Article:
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Adult Still's disease: manifestations, disease course, and outcome in 62

Pouchot J, Sampalis JS, Beaudet F, Carette S, Decary F,
Salusinsky-Sternbach M, Hill RO, Gutkowski A, Harth M, Myhal D, et al
Service de Medecine Interne, Hopital Louis Mourier, Colombes, France.

Clinical and laboratory manifestations, disease course, outcome, and HLA
associations were studied in an inception cohort of 62 subjects with
adult Still's disease (ASD) from 5 Canadian universities. Twenty-eight
patients (45%) were female and the median age at disease onset was 24
years. In general, the clinical features observed in our patients were
identical to those in other published series. However, significantly
higher frequencies of sore throat (92%), weight loss (76%),
lymphadenopathy (74%), pleuritis (53%), pneumonitis (27%), and abdominal
pain (48%) were noted in our patients compared to those in a recent
literature review. Liver involvement with hepatomegaly (44%) or abnormal
liver function tests (LFTs) (76%) was common and was responsible for the
2 deaths attributed to Still's disease in our series. Severe liver
failure always occurred in conjunction with aspirin or NSAID therapy.
Therefore, whether or not aspirin or other NSAIDs are used, we recommend
close monitoring of LFTs in patients with ASD, especially early in the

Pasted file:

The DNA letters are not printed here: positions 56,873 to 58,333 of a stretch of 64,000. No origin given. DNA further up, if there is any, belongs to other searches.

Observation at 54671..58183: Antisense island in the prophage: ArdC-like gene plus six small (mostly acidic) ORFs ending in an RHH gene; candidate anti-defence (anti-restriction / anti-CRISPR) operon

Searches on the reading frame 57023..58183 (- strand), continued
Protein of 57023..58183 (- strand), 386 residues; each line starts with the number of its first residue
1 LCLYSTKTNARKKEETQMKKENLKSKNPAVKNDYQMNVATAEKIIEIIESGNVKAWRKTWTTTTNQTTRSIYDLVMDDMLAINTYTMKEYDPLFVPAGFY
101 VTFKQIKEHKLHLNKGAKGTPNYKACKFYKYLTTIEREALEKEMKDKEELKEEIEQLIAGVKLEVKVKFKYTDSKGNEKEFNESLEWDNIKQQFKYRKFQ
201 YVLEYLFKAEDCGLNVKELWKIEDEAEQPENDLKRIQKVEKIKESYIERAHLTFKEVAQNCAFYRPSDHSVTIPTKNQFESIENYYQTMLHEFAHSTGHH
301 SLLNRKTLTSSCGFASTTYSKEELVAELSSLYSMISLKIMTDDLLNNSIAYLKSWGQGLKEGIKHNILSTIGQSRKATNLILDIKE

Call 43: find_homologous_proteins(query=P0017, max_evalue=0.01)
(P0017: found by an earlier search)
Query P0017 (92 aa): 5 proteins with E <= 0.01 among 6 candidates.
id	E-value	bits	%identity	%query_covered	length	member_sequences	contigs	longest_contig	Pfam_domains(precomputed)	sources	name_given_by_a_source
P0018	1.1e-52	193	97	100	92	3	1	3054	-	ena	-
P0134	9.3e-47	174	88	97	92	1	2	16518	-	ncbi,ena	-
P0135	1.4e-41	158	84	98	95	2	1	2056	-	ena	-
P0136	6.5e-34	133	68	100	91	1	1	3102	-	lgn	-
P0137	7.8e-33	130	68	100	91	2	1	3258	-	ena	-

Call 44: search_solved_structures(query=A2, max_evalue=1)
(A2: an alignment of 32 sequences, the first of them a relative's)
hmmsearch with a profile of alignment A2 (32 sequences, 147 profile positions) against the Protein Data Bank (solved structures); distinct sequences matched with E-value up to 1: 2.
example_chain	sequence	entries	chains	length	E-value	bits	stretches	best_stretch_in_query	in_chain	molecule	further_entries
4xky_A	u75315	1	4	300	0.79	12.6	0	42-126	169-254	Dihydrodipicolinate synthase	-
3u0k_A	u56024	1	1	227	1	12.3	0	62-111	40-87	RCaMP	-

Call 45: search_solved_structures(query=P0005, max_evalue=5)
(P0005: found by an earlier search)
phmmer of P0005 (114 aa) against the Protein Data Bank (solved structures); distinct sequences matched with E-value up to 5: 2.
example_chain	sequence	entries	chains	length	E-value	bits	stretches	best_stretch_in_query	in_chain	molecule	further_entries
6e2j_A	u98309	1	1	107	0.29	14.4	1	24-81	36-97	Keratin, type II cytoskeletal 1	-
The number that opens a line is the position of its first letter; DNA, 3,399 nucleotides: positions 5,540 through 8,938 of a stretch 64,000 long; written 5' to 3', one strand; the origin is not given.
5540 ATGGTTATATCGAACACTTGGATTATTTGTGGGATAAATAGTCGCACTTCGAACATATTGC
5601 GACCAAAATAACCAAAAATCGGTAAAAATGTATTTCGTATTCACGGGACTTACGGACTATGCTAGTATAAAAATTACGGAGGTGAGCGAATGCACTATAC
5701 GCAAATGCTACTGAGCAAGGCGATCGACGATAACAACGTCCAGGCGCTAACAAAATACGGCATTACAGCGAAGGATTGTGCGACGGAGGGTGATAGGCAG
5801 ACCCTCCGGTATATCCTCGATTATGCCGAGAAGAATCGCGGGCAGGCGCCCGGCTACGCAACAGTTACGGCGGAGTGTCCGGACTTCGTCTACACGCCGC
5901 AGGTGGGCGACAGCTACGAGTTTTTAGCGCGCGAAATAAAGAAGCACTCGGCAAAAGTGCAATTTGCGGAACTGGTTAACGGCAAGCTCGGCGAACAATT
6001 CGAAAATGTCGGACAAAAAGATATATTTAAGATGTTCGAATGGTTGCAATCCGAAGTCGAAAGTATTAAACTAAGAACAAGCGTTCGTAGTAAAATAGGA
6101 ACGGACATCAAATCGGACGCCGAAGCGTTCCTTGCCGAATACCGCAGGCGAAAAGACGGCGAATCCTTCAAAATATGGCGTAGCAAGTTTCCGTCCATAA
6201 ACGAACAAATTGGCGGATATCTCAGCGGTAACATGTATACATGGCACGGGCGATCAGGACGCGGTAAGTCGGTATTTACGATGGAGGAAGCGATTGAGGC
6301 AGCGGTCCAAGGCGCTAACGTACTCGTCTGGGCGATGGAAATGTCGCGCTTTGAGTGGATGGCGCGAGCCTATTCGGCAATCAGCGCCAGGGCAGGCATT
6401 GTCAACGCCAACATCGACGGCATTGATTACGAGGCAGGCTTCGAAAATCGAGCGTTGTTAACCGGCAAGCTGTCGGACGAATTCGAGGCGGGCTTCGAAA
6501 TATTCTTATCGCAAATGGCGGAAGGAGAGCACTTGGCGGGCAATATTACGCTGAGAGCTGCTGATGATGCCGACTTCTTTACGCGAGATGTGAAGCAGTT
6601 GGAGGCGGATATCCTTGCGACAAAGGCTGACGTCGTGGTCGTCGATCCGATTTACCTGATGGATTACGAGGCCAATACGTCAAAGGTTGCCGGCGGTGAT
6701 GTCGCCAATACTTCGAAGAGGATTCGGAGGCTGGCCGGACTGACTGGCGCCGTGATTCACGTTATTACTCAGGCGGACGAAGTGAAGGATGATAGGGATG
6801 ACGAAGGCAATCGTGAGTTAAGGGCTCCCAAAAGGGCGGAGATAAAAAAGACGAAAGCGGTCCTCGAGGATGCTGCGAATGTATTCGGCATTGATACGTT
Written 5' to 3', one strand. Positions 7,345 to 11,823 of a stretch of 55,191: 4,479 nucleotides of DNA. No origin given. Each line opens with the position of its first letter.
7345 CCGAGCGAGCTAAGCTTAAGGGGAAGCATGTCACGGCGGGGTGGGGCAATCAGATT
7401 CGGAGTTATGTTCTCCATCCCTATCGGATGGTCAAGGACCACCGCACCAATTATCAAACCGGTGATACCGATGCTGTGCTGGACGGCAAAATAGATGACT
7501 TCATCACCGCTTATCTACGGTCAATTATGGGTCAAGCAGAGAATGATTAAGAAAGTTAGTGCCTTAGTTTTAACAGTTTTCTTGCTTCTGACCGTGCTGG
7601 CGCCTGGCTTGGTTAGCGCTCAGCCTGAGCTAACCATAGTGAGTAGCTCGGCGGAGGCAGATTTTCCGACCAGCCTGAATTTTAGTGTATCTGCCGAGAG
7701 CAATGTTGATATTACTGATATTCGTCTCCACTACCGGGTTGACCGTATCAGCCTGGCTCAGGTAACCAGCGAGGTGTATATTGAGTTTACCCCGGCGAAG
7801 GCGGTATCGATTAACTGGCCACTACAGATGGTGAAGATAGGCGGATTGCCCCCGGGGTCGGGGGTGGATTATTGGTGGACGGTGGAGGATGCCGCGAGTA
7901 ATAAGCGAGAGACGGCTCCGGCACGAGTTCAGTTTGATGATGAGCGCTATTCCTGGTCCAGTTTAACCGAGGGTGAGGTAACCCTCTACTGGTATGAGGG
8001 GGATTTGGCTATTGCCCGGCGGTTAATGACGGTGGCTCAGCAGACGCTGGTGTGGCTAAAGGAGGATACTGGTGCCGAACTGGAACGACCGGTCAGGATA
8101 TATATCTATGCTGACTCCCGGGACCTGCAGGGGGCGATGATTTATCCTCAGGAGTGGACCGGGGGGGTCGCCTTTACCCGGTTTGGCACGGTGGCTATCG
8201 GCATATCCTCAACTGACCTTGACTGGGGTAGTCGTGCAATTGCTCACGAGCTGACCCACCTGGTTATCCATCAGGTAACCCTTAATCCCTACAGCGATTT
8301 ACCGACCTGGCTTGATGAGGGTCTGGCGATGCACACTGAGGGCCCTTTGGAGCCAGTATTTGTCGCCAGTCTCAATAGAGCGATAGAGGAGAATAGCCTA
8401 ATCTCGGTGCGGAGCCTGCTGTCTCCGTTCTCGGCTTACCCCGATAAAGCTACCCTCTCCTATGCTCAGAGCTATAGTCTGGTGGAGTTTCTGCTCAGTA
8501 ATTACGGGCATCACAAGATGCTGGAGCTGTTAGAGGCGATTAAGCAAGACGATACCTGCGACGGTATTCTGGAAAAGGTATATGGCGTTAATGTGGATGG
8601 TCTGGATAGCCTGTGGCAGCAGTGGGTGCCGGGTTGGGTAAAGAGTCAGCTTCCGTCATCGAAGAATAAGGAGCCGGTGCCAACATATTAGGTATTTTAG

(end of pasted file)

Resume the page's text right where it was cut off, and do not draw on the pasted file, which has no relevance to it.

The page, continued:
disease course. Laboratory manifestations were similar to those already
reported. Leukocytosis (greater than or equal to 15,000/mm3) was present
in 50 patients (81%), a normochromic, normocytic anemia (hemoglobin less
than or equal to 10 g/dl) in 42 (68%), and an elevated ESR in all. The
mean follow-up of the 62 patients was 70 months (range, 2-163).
Twenty-one patients (34%) had a self-limited disease course, 15 (24%) an
intermittent course, and 22 (36%) a chronic disease course. Four
patients (6%) died, and 2 of these deaths were attributed to Still's
disease. For those patients who experienced a recurrence of ASD, the
flares were usually of shorter duration and milder in severity than the
initial episode. No initiating factor for disease exacerbation was
identified in our patients. Although 22 of 62 patients (36%) had a
chronic disease course, 52 (90%) were in ARA Functional Class I, and
only 4 and 2 patients were in ARA Functional Class II and III,
respectively. Patients with Still's disease had higher scores than the
controls on the Pain (P less than 0.01) and Physical Disability (P less
than 0.05) subscales of Arthritis Impact Measurement Scales health
status questionnaire. Joint radiographs performed at the follow-up
evaluation disclosed typical carpometacarpal and intercarpal involvement
in 16 of 39 patients. In our series, HLA-B17, B18, B35, and DR2 were
significantly associated with ASD. Three significant predictors of an
unfavorable outcome, either a chronic disease course or a longer time to
clinical remission, were identified.

PMID: 2005777, UI: 91171847



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